Exile from polygamous sect wants custody of kids

A polygamist mother on trial in a fight to keep custody of her children defended her decision to remain a faithful follower of her jailed leader, Warren Jeffs.

Lynda Peine testified Tuesday that she teaches her children to be obedient to Jeffs and to follow the "Laws of God" taught by the Fundamentalist Church of Jesus Christ of Latter-Day Saints on the Utah-Arizona border, the Spectrum of St. George reports.

During testimony from a woman who told the court about being sexually assaulted by Jeffs when she was 14, Peine put her fingers in her ears.

Peine is one of Lorin Holm's two wives who remain members of the Fundamentalist Church of Jesus Christ of Latter-Day Saints on the Utah-Arizona border. They don't want Holm to be allowed near the children because they consider him to be a bad influence since he was exiled from the sect.

Holm sued to get sole custody of the children in 2011 after he was kicked out of the sect earlier that year for being deemed unfaithful. He had three wives and more than a dozen children. Today, he lives with his first wife, who also left the church.

Holm argues that his children could be sexually abused, forced into child labor or kicked out of the church while being raised by Lynda Peine and Patricia Peine.

Lynda Peine said she tells her children to respect Holm, and she denied knowing why they call him an "apostate." Roger Hoole, Holm's attorney, grilled Peine about her beliefs and the influence Jeffs and others have on her children, the Spectrum reports.

"You've also testified that you understand marrying 12-year-olds or 13-year-olds is against the law," Hoole said. "If there is a conflict between the laws of God given by Warren Jeffs and the laws of the land, which is supreme in your mind? Which would you follow?"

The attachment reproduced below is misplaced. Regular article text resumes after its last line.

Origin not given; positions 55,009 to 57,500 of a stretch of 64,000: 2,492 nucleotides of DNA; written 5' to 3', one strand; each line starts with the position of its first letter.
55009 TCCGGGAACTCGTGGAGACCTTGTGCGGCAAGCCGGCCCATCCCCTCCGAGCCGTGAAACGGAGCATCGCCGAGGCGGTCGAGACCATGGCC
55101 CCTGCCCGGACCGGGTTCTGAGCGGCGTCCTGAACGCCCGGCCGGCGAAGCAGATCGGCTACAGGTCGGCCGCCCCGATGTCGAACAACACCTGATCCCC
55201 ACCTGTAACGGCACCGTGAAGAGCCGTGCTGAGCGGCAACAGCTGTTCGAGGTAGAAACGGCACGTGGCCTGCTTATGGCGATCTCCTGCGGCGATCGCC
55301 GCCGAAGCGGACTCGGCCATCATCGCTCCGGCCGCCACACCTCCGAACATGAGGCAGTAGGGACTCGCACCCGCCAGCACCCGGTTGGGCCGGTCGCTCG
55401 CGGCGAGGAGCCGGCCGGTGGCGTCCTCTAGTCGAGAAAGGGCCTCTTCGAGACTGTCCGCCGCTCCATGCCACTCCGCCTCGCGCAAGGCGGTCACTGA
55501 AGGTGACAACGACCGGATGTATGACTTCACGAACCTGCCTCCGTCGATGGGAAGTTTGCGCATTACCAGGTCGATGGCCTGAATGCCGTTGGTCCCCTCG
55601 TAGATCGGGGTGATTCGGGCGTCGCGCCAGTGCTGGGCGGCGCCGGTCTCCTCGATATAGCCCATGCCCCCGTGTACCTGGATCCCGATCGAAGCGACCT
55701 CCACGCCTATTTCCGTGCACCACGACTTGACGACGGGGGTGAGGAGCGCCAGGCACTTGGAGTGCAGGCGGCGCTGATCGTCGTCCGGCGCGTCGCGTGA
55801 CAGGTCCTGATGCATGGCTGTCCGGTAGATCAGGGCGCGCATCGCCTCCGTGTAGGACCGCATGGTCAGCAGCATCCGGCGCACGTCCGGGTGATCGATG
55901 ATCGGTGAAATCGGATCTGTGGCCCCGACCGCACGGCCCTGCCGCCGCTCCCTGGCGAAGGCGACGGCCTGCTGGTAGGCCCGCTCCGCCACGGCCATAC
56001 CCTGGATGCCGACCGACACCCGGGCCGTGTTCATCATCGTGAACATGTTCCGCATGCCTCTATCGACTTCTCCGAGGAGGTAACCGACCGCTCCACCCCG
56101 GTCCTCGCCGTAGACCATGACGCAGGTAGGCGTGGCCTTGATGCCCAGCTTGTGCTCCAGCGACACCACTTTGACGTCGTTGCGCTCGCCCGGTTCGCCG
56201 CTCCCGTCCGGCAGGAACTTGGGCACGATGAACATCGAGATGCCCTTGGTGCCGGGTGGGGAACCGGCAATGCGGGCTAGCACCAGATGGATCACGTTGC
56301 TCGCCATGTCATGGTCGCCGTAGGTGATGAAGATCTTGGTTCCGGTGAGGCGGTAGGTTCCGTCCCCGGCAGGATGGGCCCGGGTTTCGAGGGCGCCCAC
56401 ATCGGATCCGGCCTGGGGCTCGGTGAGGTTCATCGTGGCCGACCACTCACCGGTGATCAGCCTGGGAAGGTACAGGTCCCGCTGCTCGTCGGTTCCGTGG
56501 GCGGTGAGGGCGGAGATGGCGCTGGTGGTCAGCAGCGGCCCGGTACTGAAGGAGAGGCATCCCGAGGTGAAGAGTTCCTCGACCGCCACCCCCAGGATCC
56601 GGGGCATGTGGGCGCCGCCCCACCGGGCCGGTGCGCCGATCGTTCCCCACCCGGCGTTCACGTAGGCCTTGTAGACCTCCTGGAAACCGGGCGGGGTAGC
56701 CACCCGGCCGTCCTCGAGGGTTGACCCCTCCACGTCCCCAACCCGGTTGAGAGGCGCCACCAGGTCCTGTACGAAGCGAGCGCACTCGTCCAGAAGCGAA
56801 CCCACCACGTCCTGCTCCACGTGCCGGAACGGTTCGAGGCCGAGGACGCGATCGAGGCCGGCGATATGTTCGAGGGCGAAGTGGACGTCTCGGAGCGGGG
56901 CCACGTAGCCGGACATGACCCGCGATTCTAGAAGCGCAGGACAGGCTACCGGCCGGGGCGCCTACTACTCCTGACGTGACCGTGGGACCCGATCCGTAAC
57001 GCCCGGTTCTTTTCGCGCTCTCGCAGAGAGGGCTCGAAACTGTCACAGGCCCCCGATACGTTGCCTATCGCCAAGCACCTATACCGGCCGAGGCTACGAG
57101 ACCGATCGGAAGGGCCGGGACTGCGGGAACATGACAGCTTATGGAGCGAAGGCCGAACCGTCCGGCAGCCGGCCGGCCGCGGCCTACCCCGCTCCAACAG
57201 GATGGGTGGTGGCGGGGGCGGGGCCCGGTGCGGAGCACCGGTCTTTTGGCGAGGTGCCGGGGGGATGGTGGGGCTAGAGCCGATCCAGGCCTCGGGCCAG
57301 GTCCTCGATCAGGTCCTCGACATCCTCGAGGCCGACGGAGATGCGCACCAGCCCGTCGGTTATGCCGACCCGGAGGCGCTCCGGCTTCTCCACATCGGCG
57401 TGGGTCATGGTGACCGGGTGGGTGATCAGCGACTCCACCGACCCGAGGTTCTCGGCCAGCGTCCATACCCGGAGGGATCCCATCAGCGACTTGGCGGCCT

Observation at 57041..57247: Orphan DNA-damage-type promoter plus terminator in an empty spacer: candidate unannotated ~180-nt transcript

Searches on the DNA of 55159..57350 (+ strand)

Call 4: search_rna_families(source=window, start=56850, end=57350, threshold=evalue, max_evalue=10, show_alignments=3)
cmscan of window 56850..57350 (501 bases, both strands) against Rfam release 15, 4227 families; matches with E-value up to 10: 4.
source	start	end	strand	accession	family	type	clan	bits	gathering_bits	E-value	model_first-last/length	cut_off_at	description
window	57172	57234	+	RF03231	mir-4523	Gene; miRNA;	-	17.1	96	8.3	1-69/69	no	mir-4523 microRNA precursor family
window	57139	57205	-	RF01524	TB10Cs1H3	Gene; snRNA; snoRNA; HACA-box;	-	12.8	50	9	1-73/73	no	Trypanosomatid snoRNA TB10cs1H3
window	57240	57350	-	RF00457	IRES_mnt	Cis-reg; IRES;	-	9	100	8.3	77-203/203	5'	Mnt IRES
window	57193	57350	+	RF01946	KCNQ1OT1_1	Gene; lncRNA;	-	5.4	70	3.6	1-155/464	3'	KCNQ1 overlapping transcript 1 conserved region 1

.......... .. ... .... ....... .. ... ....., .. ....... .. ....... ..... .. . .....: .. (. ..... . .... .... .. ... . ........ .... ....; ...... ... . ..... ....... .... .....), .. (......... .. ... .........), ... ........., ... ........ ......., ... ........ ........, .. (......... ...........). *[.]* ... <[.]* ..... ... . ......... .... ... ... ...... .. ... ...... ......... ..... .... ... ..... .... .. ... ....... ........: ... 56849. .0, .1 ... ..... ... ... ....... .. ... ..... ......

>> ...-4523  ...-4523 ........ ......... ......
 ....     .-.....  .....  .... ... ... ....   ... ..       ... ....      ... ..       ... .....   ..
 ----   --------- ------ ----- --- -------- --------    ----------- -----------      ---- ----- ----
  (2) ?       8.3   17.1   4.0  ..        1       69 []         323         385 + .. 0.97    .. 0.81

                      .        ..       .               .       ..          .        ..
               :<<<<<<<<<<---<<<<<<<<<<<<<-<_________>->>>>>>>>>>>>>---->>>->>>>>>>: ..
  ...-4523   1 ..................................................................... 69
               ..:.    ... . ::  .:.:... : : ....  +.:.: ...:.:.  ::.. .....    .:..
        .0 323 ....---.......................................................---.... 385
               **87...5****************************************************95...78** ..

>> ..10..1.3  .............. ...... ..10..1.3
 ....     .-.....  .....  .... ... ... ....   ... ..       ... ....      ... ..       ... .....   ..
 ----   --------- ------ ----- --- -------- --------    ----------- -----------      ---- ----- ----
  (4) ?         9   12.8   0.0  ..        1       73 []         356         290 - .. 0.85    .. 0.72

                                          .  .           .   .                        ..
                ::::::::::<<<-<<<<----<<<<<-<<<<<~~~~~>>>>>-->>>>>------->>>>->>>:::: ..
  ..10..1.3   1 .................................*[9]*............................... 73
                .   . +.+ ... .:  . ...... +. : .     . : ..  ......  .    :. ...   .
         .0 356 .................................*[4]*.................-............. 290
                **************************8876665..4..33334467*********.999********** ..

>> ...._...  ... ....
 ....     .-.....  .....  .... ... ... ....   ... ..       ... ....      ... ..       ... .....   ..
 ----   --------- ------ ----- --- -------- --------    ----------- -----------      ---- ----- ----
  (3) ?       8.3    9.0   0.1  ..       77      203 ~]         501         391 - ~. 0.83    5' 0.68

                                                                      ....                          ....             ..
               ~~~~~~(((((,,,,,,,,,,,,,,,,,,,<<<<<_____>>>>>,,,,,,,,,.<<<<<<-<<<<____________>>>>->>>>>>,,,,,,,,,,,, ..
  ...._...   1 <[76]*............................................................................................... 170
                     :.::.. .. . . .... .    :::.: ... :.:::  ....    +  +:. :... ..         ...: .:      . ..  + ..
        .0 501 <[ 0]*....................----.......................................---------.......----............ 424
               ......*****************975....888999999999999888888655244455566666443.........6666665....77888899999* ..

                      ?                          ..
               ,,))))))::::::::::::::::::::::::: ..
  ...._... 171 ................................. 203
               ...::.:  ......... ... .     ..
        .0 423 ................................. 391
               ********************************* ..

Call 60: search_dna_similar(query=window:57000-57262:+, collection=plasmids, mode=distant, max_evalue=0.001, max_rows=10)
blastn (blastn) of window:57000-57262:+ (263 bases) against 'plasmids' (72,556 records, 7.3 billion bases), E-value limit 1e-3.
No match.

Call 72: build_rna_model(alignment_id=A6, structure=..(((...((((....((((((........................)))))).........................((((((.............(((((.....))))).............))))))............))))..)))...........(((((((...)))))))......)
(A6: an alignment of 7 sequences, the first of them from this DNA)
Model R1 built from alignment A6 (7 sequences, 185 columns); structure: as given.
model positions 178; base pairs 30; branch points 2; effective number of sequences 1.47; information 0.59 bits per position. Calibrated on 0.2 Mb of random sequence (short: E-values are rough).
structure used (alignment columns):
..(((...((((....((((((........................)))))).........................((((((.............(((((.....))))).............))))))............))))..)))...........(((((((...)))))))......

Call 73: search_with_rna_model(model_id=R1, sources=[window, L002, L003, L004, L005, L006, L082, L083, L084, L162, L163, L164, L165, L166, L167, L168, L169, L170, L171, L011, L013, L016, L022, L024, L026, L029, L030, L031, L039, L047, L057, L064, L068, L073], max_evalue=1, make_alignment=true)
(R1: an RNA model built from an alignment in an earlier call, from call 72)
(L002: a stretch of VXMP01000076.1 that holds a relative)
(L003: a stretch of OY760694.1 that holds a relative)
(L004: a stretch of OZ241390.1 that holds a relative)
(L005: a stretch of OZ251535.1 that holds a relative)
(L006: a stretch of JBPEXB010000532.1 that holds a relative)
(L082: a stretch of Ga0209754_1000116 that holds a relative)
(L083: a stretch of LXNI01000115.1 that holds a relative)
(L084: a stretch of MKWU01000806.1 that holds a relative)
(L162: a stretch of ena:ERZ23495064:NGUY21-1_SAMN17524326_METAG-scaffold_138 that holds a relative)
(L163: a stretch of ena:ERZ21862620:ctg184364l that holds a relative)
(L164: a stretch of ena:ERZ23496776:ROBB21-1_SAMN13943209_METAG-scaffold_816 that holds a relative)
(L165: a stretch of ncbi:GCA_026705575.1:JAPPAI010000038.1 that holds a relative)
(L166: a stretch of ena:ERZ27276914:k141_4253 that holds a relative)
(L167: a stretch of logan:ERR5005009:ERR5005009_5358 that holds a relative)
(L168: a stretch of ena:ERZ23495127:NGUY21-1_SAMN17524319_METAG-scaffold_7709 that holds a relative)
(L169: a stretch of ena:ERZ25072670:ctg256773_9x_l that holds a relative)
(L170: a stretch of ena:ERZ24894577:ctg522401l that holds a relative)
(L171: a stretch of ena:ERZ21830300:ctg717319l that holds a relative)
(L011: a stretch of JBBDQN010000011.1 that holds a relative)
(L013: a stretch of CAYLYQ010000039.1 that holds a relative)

"The laws of God," she said.

Hoole then asked if that meant she subscribes to Jeffs' belief that it's acceptable for adult men to have sex with underage girls, the Spectrum reports.

"He never said that, in my hearing," Peine said. "I don't believe it."

Rodney Parker, Peine's attorney, voiced his opposition to the trial being about his client's religious beliefs.

"The culture is not on trial here," said Parker, the Spectrum reports. "If you step into that world where you start to pass judgment on the culture, where do you draw the line?"

Many of the estimated 7,500 people living in Colorado City, Ariz., and Hildale, Utah, are still followers of Jeffs, who is serving a life sentence in Texas for sexually assaulting two underage girls he considered his brides. His followers believe he is a prophet.

Jeffs' Fundamentalist Church of Jesus Christ of Latter-Day Saints is a radical offshoot of mainstream Mormonism whose members believe polygamy brings exaltation in heaven.

The practice of polygamy is a legacy of the early teachings of The Church of Jesus Christ of Latter-day Saints, but the mainstream church and its 15 million members worldwide abandoned polygamy in 1890 and strictly prohibit it today.

The trial is set to resume Thursday in state court in St. George.

Judge James Shumate has already ordered that none of the minor children in the custody dispute can marry before the age of 18 without the court's consent

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